Higher prices squeezing both renters and would-be homeowners” – MPR

Hot Housing Market: With Low Inventory, Prices Increase”-- KSTP

Recent reports of residential real estate shortages in the Twin Cities have led some to question whether this summer is a good time for a home search. Concerns about finding a new home or the potential of a bidding war have kept many families on the sidelines.  

Is waiting a savvy financial move, or simply buying in to media-fueled alarmism?

Takeaways:

  • Residential home inventories are lower than usual for this time of year

  • Getting your offer accepted requires attention to detail

  • A few best practices can help you get started 

The reality is that spring and summer are the most active real estate seasons every year. Even if listings are off by as much as 20%, the numbers of homes available dwarf those you’ll see later.

The total number of listings and overall activity favor acting now.  While relative inventory is low, there is still plenty of volume to make it worth your while. 

The key to capitalizing in a low inventory environment is to focus on a few key things.

1- Know exactly what you are looking for
It is no secret that an efficient search begins with a clear picture of what you are after, but in a hot market, a laser focus is even more crucial. A good agent will be able to help by asking targeted questions and marrying your answers with his or her knowledge of the area.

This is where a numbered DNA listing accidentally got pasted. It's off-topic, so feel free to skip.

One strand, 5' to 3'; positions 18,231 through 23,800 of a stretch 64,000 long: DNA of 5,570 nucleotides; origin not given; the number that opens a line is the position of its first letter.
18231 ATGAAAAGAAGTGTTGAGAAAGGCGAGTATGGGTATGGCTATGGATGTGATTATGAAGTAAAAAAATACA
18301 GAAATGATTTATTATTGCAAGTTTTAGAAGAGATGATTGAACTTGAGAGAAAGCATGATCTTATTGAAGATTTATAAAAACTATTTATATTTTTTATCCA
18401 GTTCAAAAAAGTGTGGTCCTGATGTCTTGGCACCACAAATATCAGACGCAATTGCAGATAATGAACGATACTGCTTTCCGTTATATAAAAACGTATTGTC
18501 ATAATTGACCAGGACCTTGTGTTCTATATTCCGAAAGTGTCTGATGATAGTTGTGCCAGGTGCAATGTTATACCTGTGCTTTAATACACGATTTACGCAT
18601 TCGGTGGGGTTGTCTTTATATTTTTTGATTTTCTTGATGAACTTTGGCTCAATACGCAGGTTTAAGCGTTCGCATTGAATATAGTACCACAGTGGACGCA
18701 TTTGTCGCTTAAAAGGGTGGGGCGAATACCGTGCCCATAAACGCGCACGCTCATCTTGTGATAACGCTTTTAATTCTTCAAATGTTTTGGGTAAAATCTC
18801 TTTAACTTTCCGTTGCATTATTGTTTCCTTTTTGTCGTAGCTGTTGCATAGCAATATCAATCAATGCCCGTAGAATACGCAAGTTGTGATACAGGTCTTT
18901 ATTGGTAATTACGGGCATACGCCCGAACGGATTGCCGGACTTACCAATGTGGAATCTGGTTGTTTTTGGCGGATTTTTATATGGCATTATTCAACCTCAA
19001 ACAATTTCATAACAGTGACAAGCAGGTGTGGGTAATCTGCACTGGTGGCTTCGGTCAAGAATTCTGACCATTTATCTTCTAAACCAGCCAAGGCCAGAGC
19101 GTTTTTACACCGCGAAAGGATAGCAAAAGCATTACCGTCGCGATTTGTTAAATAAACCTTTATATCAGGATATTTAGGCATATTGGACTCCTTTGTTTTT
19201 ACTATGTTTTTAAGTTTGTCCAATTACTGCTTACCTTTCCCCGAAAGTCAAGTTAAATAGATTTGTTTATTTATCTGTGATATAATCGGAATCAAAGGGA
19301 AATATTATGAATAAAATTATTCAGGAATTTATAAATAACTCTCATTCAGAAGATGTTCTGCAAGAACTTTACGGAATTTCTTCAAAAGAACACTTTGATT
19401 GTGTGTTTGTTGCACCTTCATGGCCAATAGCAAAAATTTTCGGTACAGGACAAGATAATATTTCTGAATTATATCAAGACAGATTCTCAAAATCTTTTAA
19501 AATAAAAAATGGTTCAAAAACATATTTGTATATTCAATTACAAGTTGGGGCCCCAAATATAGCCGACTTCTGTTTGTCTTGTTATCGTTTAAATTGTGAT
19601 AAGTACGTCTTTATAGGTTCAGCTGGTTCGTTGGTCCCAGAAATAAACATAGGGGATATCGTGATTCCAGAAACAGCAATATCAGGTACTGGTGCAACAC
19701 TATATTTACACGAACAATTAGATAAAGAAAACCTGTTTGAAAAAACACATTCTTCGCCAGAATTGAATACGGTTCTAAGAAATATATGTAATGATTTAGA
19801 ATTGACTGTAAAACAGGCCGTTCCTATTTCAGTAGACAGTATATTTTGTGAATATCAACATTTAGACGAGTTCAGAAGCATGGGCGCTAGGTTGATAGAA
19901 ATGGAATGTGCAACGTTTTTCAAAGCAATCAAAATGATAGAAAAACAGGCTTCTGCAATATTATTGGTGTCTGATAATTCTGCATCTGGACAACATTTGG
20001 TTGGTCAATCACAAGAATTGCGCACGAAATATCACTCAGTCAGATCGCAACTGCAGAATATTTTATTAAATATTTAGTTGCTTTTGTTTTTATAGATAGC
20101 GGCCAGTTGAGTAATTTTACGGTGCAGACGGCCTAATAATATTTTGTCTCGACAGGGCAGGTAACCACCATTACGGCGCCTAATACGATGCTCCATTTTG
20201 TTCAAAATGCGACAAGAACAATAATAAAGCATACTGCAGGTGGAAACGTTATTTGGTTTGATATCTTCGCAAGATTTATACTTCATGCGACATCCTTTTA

What emerges is a clear picture of exactly what you are after-- and where to look for it.

  • Engage an agent with deep experience in your search area
  • Spend time building a list of must-haves and nice-to-haves for both features and locations
  • Build your saved searches carefully
  • Know your budget


2- When offering, show up well 
Although it may seem counterintuitive, real estate isn’t always a bottom line business. Sellers confronted with multiple offers often seek out “low maintenance buyers” even if they aren’t the highest in offer price.

Other sellers may have different motivations and act accordingly. Hitting your seller’s sweet spot may require a little extra effort, but can make all the difference.

  • Ask your agent to carefully research the nuances of the seller and adapt your approach
  • Write an offer free from excessive contingencies (selling existing home, earnest money, inspection timeframe, inclusions/exclusions)
  • Come armed with a pre-approval for your mortgage loan

 3- Be flexible
The terms of any sale are always negotiable. A little flexibility by a prospective buyer can be the difference between landing your dream home, and an outright rejection. Again, the key is hiring an engaged buyer’s agent to do their homework to understand what matters to a given seller. By incorporating this into your offer, you can improve your chances.

  • Know your seller’s motivation
  • Consider a flexible closing date and terms matching your seller’s needs
  • Ask your agent to stay engaged even if your initial offer is refused

4- Consider a personal appeal 
There is a clear emotional component to selling a home. Sellers may have built wonderful memories in their homes, the idea of allowing a new family to do the same can be an external motivation that goes beyond dollars and cents.

Anything you can do to make a connection with a potential seller may tip the scales in your favor and could be easier than you think.

  • Consider penning a handwritten note to your seller
  • Include a picture of your family and outline in the letter what the home would mean to you

Despite the media reports about shortages, the housing market is active and inventory exists at all price points. The important thing to remember in this environment is to focus on the tactics that will help you act fast and make your offer stand out. A strong agent with local expertise can be the catalyst to make this happen.